It said they have a 53 percent to 87 percent chance of success, depending on which EU state handles their claim.

Israel 'killing hope'

The number of Palestinians on the move is likely to go up if the spate of knife and car-ramming attacks on Israelis that has been going on since last year escalates into a full-scale uprising.

Erekat blamed the instability on the Israeli occupation.

“[Israeli] prime minister Benjamin Netanyahu and his extremist government have done everything possible to kill hope in the minds and hearts of Palestinians. What they see on a daily basis are more settlements, land grabbing, checkpoints, siege, military raids, settler attacks and systematic denial of their rights,” he said.

He said the Arab-Israeli conflict also contributes to instability in Syria, the main source of the EU refugee crisis.

“You can’t defeat Daesh without ending the Israeli occupation,” he said, using an Arabic name for Islamic State, a jihadist group which controls parts of Syria and Iraq.

“Lack of hope could lead people to commit desperate acts like joining Daesh. Though the numbers of Palestinians joining them are minimal, this is not a situation that can be taken for granted.”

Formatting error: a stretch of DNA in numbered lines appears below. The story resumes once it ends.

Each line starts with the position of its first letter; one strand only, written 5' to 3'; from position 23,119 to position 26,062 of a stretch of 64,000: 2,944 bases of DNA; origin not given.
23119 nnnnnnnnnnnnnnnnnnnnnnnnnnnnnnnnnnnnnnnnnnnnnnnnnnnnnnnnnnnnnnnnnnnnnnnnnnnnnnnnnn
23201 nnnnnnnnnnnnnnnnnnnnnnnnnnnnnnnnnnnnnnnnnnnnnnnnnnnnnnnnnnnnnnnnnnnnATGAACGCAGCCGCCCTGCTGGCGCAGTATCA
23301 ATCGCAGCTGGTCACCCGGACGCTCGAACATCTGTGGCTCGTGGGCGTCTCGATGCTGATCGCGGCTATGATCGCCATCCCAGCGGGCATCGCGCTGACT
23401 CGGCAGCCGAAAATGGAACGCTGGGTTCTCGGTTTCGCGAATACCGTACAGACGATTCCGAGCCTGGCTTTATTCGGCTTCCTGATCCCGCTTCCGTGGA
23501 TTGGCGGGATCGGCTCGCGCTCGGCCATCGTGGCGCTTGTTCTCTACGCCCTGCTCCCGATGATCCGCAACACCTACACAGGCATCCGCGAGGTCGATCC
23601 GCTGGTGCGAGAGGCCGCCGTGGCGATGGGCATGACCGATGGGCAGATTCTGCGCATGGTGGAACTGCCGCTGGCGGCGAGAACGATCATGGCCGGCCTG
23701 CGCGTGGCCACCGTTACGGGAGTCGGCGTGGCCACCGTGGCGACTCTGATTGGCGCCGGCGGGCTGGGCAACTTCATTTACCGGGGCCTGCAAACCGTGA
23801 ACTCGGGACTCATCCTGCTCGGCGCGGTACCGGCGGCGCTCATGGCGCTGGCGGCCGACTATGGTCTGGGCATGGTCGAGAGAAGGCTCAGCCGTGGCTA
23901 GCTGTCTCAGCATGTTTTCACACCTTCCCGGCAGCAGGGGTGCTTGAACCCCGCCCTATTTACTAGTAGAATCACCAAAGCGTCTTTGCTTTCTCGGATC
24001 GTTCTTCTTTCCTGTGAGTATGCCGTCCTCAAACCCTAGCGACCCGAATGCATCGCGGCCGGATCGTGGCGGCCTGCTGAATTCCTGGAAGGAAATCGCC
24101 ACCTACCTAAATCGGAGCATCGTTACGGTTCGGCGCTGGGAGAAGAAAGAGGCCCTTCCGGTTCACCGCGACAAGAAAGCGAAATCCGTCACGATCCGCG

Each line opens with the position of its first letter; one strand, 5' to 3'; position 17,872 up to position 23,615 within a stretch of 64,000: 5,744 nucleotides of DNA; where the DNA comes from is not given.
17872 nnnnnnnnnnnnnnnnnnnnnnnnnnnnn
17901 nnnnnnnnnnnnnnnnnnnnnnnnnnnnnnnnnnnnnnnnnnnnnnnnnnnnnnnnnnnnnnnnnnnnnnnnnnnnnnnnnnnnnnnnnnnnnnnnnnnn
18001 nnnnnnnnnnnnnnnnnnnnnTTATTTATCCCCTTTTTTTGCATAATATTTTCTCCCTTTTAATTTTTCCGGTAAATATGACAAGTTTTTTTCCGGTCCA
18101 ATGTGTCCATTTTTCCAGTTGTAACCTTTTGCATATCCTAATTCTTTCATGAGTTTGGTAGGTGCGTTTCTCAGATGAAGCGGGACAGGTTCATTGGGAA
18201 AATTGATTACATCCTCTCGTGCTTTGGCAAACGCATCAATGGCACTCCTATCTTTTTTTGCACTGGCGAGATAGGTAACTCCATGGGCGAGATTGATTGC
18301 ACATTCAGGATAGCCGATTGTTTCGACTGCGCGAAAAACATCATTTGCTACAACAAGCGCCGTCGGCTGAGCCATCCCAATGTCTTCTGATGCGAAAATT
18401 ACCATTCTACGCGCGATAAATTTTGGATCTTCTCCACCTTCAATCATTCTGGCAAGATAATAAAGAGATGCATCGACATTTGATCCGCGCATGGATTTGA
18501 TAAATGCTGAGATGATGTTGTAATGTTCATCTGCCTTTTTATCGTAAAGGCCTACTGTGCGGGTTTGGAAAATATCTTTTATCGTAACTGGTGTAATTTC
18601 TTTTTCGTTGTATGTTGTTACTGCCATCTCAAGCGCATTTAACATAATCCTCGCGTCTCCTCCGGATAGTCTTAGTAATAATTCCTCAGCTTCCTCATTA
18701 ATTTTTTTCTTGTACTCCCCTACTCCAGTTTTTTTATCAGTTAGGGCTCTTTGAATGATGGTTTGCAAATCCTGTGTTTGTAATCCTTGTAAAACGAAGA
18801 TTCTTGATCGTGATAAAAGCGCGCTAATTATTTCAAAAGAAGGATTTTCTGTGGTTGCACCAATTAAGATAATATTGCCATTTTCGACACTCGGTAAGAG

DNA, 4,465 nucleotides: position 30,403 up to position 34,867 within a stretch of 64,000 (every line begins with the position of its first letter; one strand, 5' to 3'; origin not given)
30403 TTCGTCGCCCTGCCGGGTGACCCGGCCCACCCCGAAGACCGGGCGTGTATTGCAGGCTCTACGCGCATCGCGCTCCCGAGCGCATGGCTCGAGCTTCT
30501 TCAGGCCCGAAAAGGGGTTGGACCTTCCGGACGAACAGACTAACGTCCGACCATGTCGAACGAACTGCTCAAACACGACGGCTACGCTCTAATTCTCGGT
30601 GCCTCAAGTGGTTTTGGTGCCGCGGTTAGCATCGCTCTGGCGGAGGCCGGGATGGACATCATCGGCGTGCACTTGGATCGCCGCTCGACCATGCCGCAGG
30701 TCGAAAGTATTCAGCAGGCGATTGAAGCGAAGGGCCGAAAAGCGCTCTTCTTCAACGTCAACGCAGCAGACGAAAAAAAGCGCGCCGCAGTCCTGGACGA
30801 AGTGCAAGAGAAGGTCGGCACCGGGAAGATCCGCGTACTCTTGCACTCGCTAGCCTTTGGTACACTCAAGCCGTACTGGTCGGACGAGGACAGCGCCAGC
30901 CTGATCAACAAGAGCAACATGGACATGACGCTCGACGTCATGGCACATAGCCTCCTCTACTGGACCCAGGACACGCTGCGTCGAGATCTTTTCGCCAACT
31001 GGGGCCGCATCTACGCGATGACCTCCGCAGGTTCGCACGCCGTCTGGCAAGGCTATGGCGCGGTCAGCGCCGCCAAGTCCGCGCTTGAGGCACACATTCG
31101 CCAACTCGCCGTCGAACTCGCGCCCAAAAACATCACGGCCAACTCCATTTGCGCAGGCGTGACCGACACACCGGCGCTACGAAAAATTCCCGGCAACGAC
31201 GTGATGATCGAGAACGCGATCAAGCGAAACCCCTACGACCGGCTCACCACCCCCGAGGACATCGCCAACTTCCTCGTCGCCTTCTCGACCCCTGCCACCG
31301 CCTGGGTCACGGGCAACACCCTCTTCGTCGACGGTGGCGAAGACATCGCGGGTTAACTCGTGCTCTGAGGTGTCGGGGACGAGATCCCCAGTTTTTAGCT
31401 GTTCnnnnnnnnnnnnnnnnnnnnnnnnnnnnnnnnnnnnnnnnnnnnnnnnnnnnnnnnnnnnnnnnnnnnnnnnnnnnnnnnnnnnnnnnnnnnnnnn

Sanctions call

The 60-year old Palestinian diplomat has served as the PLO’s chief negotiator in Arab-Israeli peace talks for most of the past 20 years.

He welcomed a French project to set a deadline for new peace talks after which France would recognise Palestine in its 1967 borders.

“Recognising Palestine is not going to end the occupation, but it’s a strong message to the Palestinian people in terms of support for their rights. European countries will be investing in peace,” he said.

He also welcomed an EU retail label code on settler food, wine, and cosmetics exports that was published last year. But he advocated tougher action.

“Effective actions against Israeli settlements are banning of settlement products, divestment and sanctions on companies profiting from the occupation,” he said.

Apartheid jibe

The UN and the EU advocate a two-state solution to the conflict.